Senate Bill to increase GPA for some TOPS awards programs awaits governor’s signature

LAFAYETTE, La (KLFY) – Students and parents are wondering if state lawmakers will find enough money to fully restore the TOPS college scholarship program.

Senate Bill 329 that passed was authored by Senator Dan Claitor of Baton Rouge. If the governor signs the bill, it would increase some GPA requirements for TOPS.

The GPA requirement for the TOPS Performance Award would change from 3.0 to 3.35 and the Honors Award from 3.0 to 3.5. The Opportunity Awards GPA requirement would remain the same.

Dr. DeWayne Bowie of the University of Louisiana at Lafayette is the Vice President for Enrollment Management. Dr. Bowie says changing the GPA requirement applies to the performance and honors awards under TOPS.

“Basically means that if those students didn’t qualify for those programs, then they would still receive the base TOPS program; which is the TOPS Opportunity. They just wouldn’t receive that additional stipend. Performance is $400 dollars for the year. The Honors its $800 for the year,” says Dr. Bowie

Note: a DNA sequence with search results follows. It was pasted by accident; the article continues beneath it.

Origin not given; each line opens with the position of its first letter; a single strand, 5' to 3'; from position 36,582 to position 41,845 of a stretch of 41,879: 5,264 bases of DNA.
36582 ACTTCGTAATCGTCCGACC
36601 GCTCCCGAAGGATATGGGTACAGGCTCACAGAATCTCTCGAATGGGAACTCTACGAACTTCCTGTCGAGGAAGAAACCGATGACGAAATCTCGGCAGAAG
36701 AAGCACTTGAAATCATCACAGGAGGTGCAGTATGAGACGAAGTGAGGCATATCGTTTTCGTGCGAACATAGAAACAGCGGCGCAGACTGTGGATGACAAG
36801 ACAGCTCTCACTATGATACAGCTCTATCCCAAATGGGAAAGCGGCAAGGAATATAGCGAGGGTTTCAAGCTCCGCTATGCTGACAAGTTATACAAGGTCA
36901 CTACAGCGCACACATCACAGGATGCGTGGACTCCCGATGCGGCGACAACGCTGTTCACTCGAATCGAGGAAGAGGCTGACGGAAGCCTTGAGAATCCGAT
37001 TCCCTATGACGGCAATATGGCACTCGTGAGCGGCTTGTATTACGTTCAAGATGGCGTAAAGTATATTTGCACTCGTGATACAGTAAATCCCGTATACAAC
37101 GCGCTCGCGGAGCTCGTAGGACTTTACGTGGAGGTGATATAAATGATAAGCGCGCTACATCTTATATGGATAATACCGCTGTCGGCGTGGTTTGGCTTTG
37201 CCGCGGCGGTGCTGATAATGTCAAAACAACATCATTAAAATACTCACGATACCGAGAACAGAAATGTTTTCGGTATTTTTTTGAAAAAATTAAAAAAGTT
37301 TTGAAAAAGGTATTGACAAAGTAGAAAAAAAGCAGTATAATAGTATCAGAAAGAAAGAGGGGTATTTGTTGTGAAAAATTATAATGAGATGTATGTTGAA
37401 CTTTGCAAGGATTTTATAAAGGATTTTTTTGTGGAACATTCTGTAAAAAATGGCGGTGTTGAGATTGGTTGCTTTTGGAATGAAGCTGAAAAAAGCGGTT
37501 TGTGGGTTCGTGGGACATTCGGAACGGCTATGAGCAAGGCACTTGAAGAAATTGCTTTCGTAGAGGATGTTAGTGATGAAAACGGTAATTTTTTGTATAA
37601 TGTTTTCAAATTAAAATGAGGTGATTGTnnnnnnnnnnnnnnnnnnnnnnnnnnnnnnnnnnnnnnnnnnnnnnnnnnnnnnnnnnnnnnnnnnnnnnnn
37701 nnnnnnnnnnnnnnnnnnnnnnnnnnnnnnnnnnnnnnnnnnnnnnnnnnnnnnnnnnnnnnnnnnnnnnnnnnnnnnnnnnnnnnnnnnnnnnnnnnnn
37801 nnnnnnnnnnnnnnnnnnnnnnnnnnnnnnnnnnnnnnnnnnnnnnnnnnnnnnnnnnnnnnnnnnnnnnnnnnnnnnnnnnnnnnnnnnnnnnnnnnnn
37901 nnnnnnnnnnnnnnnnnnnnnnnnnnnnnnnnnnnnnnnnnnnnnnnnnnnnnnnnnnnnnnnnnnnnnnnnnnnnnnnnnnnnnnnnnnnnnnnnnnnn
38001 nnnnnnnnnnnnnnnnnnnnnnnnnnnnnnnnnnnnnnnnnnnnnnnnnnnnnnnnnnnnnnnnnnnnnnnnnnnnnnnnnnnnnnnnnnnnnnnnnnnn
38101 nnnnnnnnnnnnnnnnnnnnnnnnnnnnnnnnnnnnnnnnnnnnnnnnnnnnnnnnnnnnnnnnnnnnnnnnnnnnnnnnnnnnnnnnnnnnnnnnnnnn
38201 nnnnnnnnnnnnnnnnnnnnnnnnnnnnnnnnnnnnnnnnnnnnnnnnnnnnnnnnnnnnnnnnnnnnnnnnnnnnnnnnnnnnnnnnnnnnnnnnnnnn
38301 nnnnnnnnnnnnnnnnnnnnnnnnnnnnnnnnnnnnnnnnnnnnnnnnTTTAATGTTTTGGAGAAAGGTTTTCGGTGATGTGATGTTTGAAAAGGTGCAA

In addition to the bills awaiting the governor’s signature, there’s one bill that was signed about a month ago.

The governor says the bill unites TOPS funding from the cost of tuition, meaning tops awards won’t increase if tuition rises. It will be set at a capped amount and increased only with legislative approval.

Governor John Bel Edwards says the TOPS Program first ran about $50 million but now is a $300 million program.

“It was the right thing to do not because we wanted to do it but it was just essential given the overall budget constraints that we have,”

Dr. Bowie says it’s not over yet, if new funding is found during the special session, the bill could go unsigned. He says, talk to your legislators about supporting TOPS and higher education funding.

“Because as we have reduced funding on the higher education side, then what happens in the end is their cost actually ends up going up,” explains Bowie. “We’re talking about our kids receiving a significant amount of funding towards their post-secondary education. You don’t want to give up on that until the final vote is done.”

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